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Rhinoscopy

Rhinoscopy is used to examine the nasal cavity. Rhinoscopy includes two procedures: Anterior rhinoscopy and Posterior rhinoscopy. In anterior rhinoscopy, the rhinoscope is advanced through the nose to examine the nasal cavity. In posterior rhinoscopy, the rhinoscope is advanced through the mouth to examine the back of the nasal cavity above the soft palate. Rhinoscopy is often performed in conjunction with CT scan and dental examination to further evaluate patients with nasal, sinus or nasopharyngeal disease and to increase the probability that lesions are not missed. Rhinoscopy can be used to diagnose inflammation, foreign bodies, tumors, and fungal infections.

Uses of Rhinoscopy

In addition to allowing visual examination of nasal cavity, rhinoscopy can be used to:

  1. Identify the cause of clinical signs such as sneezing, nasal discharge, epistaxis (nosebleeds), stertor (snoring sounds) and stridor (inspiratory noise and wheezing).
  2. Obtain tissue samples (biopsy) for cytologic and histologic evaluation. Samples are evaluated for inflammation, infection, fibrosis and cancer. Biopsy can aid in characterization the extent of disease. This generally takes three to five days.
  3. Obtain samples for culture.
  4. Treat nasal, sinus or nasopharyngeal problems, such as removal of foreign body or nasal polyps, and introduction of medication into the nasal cavity or sinus to eradicate fungal infections.

Procedure

Rhinoscopy is performed under general anesthesia. The patient is generally fasted for 12 hours prior to rhinoscopy to decrease the risk of aspiration of stomach contents into the lungs during anesthesia. After being anesthetized, the patient is placed in sternal recumbency (on its chest) and anesthetic monitoring equipment is attached. The patientís heart rate and rhythm, respiratory rate, blood pressure, carbon dioxide level and oxygen saturation level are closely monitored while under anesthesia to prevent and minimize anesthesia-associated complications.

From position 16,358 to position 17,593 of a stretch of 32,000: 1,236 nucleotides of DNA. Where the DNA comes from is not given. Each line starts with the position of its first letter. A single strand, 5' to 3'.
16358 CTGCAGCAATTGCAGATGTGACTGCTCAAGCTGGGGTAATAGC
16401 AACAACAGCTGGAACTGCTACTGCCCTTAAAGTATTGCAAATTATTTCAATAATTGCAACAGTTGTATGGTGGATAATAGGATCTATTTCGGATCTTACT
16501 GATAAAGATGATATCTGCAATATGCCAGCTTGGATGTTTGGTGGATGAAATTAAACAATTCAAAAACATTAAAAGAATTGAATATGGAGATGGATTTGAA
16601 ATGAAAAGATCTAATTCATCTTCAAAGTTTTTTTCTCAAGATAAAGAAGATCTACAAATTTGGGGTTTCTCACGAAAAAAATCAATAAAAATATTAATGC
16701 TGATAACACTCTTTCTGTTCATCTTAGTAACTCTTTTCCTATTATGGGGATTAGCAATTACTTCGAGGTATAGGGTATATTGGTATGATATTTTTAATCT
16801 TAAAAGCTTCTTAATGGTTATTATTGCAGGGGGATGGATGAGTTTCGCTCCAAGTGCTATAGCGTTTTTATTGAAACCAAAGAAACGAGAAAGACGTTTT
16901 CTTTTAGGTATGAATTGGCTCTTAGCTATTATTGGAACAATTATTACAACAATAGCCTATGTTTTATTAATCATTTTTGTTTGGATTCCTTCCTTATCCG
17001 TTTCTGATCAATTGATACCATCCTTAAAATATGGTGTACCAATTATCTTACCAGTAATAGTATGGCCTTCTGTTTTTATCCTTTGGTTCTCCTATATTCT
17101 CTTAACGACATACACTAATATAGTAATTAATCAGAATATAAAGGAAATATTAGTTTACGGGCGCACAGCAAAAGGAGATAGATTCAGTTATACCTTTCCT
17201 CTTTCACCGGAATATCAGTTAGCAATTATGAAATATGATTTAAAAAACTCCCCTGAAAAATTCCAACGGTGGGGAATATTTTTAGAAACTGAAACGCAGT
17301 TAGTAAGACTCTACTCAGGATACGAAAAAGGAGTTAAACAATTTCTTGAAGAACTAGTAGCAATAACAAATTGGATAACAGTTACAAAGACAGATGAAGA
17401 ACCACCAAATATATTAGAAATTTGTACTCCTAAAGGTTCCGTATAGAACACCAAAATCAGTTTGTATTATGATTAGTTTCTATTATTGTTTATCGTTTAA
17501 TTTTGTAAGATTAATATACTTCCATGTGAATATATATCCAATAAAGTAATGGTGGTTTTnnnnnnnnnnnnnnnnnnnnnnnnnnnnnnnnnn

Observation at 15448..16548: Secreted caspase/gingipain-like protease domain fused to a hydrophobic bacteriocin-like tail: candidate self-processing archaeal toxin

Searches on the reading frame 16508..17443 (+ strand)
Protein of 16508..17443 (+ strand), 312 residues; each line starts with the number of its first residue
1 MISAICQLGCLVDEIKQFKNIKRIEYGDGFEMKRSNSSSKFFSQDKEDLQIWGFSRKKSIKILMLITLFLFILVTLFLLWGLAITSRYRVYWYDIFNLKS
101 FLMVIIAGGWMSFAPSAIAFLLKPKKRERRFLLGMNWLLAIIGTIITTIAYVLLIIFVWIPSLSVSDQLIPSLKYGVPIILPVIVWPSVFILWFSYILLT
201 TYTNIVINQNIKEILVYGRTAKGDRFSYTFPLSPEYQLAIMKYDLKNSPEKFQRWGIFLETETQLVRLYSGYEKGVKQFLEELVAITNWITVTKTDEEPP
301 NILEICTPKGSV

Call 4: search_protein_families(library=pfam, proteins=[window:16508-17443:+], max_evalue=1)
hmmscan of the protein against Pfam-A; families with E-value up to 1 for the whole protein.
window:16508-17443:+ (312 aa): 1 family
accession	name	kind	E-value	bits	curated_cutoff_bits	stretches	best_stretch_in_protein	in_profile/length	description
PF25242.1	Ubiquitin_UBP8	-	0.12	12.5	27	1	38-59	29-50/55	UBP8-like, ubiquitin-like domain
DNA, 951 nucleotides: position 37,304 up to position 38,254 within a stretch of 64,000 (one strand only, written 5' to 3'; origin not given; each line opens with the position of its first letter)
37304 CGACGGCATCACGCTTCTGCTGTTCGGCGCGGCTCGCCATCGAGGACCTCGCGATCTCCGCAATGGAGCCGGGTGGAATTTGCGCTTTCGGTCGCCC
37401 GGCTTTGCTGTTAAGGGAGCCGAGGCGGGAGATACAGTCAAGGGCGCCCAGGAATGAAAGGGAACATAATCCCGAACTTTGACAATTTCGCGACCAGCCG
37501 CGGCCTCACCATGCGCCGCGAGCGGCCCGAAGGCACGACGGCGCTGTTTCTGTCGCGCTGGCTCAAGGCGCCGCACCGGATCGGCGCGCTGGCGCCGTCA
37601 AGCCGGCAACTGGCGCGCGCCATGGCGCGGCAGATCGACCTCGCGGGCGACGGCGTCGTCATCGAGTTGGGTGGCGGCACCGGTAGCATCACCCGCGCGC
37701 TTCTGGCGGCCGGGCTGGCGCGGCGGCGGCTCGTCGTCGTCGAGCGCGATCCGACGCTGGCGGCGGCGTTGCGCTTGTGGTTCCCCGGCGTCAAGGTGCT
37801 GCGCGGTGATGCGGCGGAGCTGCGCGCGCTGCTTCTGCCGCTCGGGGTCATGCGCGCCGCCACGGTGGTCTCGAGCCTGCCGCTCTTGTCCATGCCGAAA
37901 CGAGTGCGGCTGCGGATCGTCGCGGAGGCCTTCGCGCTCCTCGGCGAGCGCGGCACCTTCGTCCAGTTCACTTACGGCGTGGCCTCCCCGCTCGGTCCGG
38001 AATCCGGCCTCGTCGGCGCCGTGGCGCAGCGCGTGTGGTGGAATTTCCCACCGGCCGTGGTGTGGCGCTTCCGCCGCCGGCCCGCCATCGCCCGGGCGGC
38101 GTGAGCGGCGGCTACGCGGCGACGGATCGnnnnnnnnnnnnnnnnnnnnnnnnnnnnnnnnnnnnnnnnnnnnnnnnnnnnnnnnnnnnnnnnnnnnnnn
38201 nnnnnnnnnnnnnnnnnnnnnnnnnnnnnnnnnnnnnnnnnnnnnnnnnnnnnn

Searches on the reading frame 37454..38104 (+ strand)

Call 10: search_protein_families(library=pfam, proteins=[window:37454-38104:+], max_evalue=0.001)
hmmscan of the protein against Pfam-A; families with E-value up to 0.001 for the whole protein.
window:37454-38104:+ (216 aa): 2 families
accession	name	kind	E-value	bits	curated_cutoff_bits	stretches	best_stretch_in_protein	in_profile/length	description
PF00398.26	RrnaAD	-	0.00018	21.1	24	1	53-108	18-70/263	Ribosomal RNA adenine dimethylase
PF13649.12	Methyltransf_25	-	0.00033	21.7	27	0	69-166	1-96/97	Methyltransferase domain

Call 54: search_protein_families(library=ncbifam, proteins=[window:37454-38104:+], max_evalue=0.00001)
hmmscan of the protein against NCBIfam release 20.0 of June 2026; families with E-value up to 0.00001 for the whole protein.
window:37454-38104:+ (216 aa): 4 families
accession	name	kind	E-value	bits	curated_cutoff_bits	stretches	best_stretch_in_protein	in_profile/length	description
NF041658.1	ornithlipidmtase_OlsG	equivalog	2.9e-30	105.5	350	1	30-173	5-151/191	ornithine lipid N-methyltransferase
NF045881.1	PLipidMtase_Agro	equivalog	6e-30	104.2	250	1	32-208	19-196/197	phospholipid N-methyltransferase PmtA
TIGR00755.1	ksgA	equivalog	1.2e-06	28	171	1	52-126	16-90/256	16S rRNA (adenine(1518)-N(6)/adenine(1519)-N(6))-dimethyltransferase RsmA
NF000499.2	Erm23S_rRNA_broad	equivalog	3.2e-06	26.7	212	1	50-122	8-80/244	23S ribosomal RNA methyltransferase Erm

To prepare for rhinoscopy, the oral cavity is carefully examined for any abnormalities, such as deformed hard palate, mucosal hyperemia, foreign bodies, and dental disease. For anterior rhinoscopy, the tip of the rhinoscope is lubricated and gently advanced through the nose into the nasal cavity. For posterior rhinoscopy, the tip of the rhinoscope is advanced through the mouth into the back of the mouth and nasal cavity. As the endoscope is advanced, surfaces are closely examined for abnormalities including inflammation, ulcers, plaques, foreign bodies and masses. Nasal secretions and blood may be removed by flushing the nose with sterile saline to improve visualization. Photos and videos may be collected of normal and abnormal structures and motility for documentation and further study. A number of biopsy samples are generally collected, regardless of appearance, for histopathology. This is because tissues may be diseased even if they appear normal visually. If a foreign body is identified, it may be removed using grasping forceps, a snare or a basket retrieval device. Medication can also be injected directly into nasal cavity or sinus for treatment of fungal infections.

Rhinoscopy generally takes between 20 minutes and one hour depending on gross findings, number of biopsies taken or the number of foreign bodies found. At the end of the procedure, the rhinoscope is slowly removed. After the completion of rhinoscopy, a cold pack is generally applied to the nose to decrease bleeding and swelling from the procedure. At the completion of all the procedures, the patient is recovered from anesthesia. Most patients go home the day after the procedure.

Risks and Limitations

Rhinoscopy is generally considered a safe procedure. In addition to risks or limitations of endoscopy in general, the most common finding is that bleeding may persist for a short while after the procedure but it should stop on its own. In the rare event of severe bleeding, dilute epinephrine is instilled into the nose to stop the bleeding.

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